Unfortunately, it may take a religious experience to convince my team to give up the BMS and bottom balance. I just hope its not my funeral with my car burning down my house. We are kinda stuck for now since K2 said they won't warranty the cells without a BMS. So I will comply until they definitively tell me they will not replace the bad or weak blades in the pack if we fail to reach closer to advertised capacity.

    If this doesn't work out with K2, once this pack goes down below a 30 mile range I may make the switch to prismatics and bottom balance. I would like to keep the BMS as a monitoring system because I really like the data. It isn't much more than monitoring right now anyway, since the software has not been written yet that turns off the charger once at top of charge. I am doing it manually. One of these days I will make a demo video showing the design and performance of the car for your viewers. Thanks for your advice!

    ReplyDelete
  16. Jack,

    Another great video. I have been waiting for you talk about the Ultracaps for a while and you made it crystal clear.

    Love the show room! It gives you a better environment for taking pictures also. Very nice updated pics on EVAlbum.

    Christopher

    ReplyDelete
  17. Rob:

    While they may be slightly inconsistent, the irony of course is the BMS is probably what is causing the problems. If they require it, it will lead to early death for these cells as you have too large a disparity at the bottom end.

    I have done many tests, and shared the data. That's all I can do. Beyond that, it is truly buyer beware.

    Jack Rickard

    ReplyDelete
  18. Without being a battery chemist or electrical engineer, the facts you have presented make the stronger arguments. I will talk to the team, and ultimately it is my investment and my decision. I don't see more than an afternoon of work to drive the pack close to end of discharge and then burn off the larger capacity cells thus acheiving bottom balance. Once balanced, I can monitor the voltages with the BMS, turn off or raise the shunts voltages to maximum average voltage limits, and set the charger to a slightly lower voltage trim. The manzanita seems pretty good at turning itself off once it reaches the set maximum average voltage. And the Zilla already demonstrated its ability to shut off current at end of average discharge voltage which saved me from catastrophe.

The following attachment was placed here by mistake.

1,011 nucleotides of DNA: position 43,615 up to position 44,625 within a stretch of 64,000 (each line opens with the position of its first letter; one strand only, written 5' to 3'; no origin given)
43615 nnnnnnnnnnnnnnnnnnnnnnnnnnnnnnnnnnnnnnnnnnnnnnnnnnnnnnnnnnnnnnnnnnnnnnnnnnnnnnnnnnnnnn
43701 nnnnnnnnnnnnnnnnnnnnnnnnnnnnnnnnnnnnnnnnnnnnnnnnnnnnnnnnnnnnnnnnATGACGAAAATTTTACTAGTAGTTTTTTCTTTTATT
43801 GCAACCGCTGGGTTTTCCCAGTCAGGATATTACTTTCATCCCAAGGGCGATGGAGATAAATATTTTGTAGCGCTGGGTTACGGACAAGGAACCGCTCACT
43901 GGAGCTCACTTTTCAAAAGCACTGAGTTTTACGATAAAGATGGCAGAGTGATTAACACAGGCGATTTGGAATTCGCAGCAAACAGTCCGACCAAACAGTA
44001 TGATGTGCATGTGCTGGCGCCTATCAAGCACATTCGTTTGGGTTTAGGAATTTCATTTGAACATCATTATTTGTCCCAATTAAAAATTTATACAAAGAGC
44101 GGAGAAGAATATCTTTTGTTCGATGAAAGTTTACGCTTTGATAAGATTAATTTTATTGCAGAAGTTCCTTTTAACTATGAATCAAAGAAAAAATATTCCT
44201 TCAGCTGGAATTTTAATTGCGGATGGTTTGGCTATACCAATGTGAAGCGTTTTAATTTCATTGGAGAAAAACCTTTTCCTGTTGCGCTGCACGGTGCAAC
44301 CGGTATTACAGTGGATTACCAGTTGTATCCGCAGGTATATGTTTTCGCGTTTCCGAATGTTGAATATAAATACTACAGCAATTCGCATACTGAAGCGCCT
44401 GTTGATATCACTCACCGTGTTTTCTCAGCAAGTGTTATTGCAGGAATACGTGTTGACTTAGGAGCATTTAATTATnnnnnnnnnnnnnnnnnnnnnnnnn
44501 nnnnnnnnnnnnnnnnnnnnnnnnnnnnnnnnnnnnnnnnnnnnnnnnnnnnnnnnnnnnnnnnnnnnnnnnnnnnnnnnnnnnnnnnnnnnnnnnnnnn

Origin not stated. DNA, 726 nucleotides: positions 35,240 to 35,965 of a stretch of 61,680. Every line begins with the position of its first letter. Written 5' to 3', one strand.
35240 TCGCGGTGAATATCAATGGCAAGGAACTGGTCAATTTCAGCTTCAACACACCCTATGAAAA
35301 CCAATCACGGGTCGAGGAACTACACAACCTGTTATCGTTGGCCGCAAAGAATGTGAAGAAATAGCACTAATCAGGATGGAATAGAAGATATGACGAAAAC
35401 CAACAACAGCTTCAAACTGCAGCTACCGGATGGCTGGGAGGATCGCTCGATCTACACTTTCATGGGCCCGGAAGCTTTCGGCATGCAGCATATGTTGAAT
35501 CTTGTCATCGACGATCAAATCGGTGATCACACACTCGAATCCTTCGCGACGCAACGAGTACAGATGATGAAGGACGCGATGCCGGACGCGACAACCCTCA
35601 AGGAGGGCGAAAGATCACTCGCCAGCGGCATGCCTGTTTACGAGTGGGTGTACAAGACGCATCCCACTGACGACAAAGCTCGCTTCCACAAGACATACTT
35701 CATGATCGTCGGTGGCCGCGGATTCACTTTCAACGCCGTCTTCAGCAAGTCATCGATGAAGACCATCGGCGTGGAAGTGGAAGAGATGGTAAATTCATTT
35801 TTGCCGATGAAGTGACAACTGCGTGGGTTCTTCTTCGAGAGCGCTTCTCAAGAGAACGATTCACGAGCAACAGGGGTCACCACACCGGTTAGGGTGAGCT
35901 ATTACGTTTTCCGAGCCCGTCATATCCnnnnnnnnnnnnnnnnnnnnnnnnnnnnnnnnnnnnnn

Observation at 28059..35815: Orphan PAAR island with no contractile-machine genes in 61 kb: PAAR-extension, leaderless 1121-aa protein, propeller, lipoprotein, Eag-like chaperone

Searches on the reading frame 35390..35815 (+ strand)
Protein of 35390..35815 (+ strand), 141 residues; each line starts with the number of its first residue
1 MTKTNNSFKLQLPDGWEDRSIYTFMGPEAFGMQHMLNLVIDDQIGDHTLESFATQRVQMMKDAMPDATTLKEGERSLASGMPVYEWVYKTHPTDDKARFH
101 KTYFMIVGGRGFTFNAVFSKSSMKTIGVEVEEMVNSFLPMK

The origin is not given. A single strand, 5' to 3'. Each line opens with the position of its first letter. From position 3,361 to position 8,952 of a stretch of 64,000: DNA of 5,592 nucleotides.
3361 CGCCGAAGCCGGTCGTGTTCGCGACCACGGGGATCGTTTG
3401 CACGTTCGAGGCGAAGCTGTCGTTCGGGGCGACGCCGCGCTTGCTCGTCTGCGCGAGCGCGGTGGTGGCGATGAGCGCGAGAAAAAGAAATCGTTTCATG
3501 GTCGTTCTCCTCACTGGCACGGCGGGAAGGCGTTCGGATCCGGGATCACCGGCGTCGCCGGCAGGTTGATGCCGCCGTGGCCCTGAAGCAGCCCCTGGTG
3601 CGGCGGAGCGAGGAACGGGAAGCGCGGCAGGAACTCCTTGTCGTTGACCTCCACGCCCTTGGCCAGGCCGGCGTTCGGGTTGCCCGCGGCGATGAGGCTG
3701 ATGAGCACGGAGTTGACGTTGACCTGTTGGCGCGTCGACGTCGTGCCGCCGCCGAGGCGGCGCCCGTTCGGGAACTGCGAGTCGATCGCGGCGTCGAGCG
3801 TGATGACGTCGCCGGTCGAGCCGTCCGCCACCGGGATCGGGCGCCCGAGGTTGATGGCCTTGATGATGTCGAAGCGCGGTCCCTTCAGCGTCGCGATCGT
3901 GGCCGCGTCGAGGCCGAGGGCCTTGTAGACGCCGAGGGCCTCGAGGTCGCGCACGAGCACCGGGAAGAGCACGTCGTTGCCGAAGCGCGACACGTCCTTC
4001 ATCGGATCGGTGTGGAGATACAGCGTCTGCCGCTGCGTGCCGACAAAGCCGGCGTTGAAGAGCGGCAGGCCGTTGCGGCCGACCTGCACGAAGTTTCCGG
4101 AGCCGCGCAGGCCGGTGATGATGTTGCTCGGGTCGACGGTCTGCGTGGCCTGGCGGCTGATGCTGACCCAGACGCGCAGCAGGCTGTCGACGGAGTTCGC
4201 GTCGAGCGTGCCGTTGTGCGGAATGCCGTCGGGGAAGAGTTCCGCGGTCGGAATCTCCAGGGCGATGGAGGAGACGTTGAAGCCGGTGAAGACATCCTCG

The specs on the K2 are nominal 2.5V to 3.6V and maximum limits are 2.0V to 4.1V. What would you suggest I target for bottom balancing purposes, 2V or 2.5V or somewhere in between? I need a small manual device that I can use to gently discharge higher capacity cells while monitoring the voltages with the BMS or my hand meter. Any suggestions?

    One last question: Is there any harm to cells when voltage sag under load goes below maximum spec resting voltage limits. When I overdischarged the other day, I presented the data after about 30min rest, but I know that at least some of the cells went far under 2.0V under load. Two of the blades went so low the BMS circuit boards rebooted (blades 5 and 27). However, after 30min rest, those blades went back above 2.45V without reversing or obviously damaging the blades. So, should I read the maximum specs as resting voltage limits, or maximum limits under load?

    ReplyDelete
  19. I just had an epiphany of sorts. I don't need a device to gradually discharge the cells to a bottom balance. I already have a very expensive one: THE BMS. I can just set the BMS to 2.5V or 2.0V or whatever, and it will gradually discharge the whole pack to that level. Once happy, I reprogram the shunts back to a maximum overcharge limit. I don't even have to drive the car anywhere. I can turn off the breaker switches to protect from DC/DC draw. Should be easy. The only other issue is setting the Manzanita to shut off the charger once I reach a good average top of charge voltage.

    ReplyDelete
  20. Rob:

    Well yes and no. You could do that with your BMS. IF you do, I would urge you to be in the room with it while doing it. These circuits are designed to shunt small amounts of current, and the problem is that semiconductor components tend to fail shorted and there is a bit of a hazard from the BMS catching fire. I would not do it this way if it were me.

    However, if you first drove the car to a low value, it might well work that way.